Playgrounds too safe? So concludes a recent article that’s been making the usual rounds on the Internet. The main contention is that the kiddie sites are becoming homogenized and dumbed down. “We’re now at a point where every playground is pretty much the same. And they’re boring. They’re not challenging,” says playground expert Alex Gilliam who longs for the 3-story forts of his youth.Sorry, there are no polls available at the moment.
The talking points in the article say it all, with the author leading off by observing that “the increased focus on safety may have had unintended consequences: a generation of kids who aren’t able to accurately assess risk or cope with fear.” But even more interesting are the comments posted in reaction to the piece.
Dr. Ellen Sandseter proposes that, “children need to encounter risks and overcome fears on the playground.” Reader, George, flips this statement by stating that it’s not playground injuries that are feared. “It is the American way of life that is at fault here,” he responds. “Everyone has to sue someone else if something happens.”
“Paradoxically, we posit that our fear of children being harmed by mostly harmless injuries may result in more fearful children and increased levels of psychopathology,” reasons Dr. Leif Kennair in a study cited in the article. Commenter Catherin Mary agrees. “Parents need to let their kids live life and get hurt,” she argues. “If you never get hurt you never know how to cope.”
And though Alex Gilliam, the professional quoted at the top of the article posits that, “The whole notion of protecting kids has kind of backfired.” An empathetic Jan E B can’t disagree entirely with the push for safer play. “I suffered a broken collarbone in third grade when a boy ran into me and hit that part of my shoulder with his head.” She remembers in her post. “So you can’t always blame playground equipment.”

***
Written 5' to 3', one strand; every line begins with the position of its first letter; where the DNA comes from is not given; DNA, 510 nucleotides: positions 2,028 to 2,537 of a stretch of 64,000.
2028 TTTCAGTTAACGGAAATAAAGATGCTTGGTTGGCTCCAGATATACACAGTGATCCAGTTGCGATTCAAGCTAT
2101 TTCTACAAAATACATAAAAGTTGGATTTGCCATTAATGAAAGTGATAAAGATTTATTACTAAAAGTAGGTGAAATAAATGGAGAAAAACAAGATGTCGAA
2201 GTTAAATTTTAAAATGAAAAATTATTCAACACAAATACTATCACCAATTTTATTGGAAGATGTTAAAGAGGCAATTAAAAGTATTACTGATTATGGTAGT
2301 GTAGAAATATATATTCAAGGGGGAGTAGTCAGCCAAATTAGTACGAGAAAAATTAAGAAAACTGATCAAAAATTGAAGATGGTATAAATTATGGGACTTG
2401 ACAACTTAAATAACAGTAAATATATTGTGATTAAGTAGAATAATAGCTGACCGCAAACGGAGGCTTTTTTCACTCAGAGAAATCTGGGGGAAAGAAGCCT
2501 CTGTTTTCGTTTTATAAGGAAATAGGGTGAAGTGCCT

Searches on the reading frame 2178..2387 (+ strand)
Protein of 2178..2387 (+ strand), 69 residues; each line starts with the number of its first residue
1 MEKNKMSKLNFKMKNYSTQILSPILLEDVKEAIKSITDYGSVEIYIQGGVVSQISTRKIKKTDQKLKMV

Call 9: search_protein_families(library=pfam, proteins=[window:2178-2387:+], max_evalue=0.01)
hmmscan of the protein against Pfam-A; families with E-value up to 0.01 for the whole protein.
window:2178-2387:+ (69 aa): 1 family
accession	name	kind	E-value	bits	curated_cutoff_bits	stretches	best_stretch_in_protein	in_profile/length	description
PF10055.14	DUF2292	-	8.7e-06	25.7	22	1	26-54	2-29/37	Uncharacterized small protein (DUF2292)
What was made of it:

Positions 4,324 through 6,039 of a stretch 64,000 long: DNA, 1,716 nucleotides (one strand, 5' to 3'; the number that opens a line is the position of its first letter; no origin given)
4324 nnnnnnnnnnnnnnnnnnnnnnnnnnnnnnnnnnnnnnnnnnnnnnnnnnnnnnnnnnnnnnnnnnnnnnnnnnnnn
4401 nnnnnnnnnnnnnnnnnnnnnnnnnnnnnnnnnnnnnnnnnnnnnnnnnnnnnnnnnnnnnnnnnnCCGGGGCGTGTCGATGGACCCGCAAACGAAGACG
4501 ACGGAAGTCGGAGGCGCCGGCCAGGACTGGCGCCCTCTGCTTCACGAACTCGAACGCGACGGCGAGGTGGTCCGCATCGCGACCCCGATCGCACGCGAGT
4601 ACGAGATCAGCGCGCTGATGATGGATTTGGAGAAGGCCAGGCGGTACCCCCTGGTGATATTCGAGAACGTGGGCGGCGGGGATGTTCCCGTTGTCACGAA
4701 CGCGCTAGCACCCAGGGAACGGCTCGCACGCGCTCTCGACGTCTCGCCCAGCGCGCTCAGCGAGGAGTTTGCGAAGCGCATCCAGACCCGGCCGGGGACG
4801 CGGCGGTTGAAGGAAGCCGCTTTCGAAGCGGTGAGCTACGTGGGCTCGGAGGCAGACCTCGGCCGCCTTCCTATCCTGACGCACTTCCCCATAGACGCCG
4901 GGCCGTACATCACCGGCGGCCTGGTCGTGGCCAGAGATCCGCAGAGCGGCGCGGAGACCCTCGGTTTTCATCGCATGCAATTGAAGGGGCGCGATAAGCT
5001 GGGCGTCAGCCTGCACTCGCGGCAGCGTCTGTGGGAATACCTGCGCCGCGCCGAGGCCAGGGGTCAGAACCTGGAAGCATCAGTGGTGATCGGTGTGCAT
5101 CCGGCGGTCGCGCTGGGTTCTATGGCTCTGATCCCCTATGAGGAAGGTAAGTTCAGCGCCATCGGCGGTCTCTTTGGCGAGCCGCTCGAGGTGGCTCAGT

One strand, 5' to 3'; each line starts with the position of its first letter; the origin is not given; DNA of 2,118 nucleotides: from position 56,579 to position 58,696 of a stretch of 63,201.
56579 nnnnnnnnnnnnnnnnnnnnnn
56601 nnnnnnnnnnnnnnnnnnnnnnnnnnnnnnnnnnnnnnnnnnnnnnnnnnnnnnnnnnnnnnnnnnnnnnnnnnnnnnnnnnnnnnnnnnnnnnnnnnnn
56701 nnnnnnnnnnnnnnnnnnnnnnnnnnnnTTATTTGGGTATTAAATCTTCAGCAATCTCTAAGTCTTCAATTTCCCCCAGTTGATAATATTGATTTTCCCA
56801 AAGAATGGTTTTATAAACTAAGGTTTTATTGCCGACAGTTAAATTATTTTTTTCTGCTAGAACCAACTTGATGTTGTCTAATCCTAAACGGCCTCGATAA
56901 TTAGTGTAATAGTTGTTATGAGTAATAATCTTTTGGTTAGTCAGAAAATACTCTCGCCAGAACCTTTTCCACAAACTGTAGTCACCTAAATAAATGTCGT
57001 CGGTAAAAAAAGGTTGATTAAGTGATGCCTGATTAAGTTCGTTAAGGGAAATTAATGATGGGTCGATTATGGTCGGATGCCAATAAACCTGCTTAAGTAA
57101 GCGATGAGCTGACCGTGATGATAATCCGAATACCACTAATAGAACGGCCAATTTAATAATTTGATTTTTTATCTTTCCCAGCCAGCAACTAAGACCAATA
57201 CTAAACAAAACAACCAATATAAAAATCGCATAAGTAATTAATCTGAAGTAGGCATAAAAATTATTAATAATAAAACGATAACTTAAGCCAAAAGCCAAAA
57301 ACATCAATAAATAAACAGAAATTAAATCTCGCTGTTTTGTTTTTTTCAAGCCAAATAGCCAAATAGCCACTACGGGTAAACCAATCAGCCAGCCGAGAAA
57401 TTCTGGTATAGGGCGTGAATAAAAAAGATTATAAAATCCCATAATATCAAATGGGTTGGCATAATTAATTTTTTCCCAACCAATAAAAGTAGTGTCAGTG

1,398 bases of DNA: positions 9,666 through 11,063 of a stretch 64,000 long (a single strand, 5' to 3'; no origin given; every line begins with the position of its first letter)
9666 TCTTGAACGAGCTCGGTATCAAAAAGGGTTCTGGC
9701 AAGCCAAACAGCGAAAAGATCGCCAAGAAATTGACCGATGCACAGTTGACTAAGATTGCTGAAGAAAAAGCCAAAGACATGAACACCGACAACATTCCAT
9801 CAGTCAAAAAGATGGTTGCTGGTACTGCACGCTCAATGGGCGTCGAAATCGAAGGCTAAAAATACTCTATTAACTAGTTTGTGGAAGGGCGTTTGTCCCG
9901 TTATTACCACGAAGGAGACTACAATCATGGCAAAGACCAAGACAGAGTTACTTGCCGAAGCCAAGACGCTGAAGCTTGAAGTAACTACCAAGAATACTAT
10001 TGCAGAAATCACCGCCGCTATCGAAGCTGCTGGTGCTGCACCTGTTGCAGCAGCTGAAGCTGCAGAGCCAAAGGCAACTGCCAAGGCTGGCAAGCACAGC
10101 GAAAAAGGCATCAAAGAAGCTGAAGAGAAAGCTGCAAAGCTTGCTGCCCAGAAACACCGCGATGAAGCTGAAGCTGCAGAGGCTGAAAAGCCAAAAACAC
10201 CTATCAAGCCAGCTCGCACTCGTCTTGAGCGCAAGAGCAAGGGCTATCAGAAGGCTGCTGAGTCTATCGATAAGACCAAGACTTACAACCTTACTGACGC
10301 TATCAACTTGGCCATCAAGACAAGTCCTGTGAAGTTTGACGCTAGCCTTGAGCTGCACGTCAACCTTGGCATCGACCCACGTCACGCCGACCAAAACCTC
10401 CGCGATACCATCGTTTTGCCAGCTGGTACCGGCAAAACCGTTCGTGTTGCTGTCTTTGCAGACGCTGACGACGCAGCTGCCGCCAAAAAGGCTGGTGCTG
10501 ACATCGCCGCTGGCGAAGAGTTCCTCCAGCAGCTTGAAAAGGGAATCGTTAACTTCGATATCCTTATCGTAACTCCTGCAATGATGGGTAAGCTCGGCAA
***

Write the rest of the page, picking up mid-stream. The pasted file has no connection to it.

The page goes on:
But mostly it’s us parents who get the blame. We’re called wimpy, fraiddy-cat, sue-happy idiots. We’re “overprotective at every little cut.” And our kids will grow up to be “soft,” “clumsy,” “whiny little sissies.” Ouch.
As a parent I’ve never liked playgrounds for my kid. Something about the confined space makes me uneasy. I fear not for my son, but for everyone else around him. He jumps from the top of the tall slide rather than zip down it, encourages kids to play ‘chicken fight’ on the monkey bars, and dismounts the tire swing like a pilot shooting out of his cockpit after pressing the emergency ‘eject’ button.
It’s true that I get nervous watching him climb the two-story tall rope and steel geodesic dome at the Brooklyn Bridge Park Pier 6 playground, feeling a sense of relief when he makes it up and down safely. But at the same time, being the dad of a somewhat crazed risk-taker, who rarely gets hurt, a part of me sometimes wishes for more injuries … small ones. The type that teach lessons.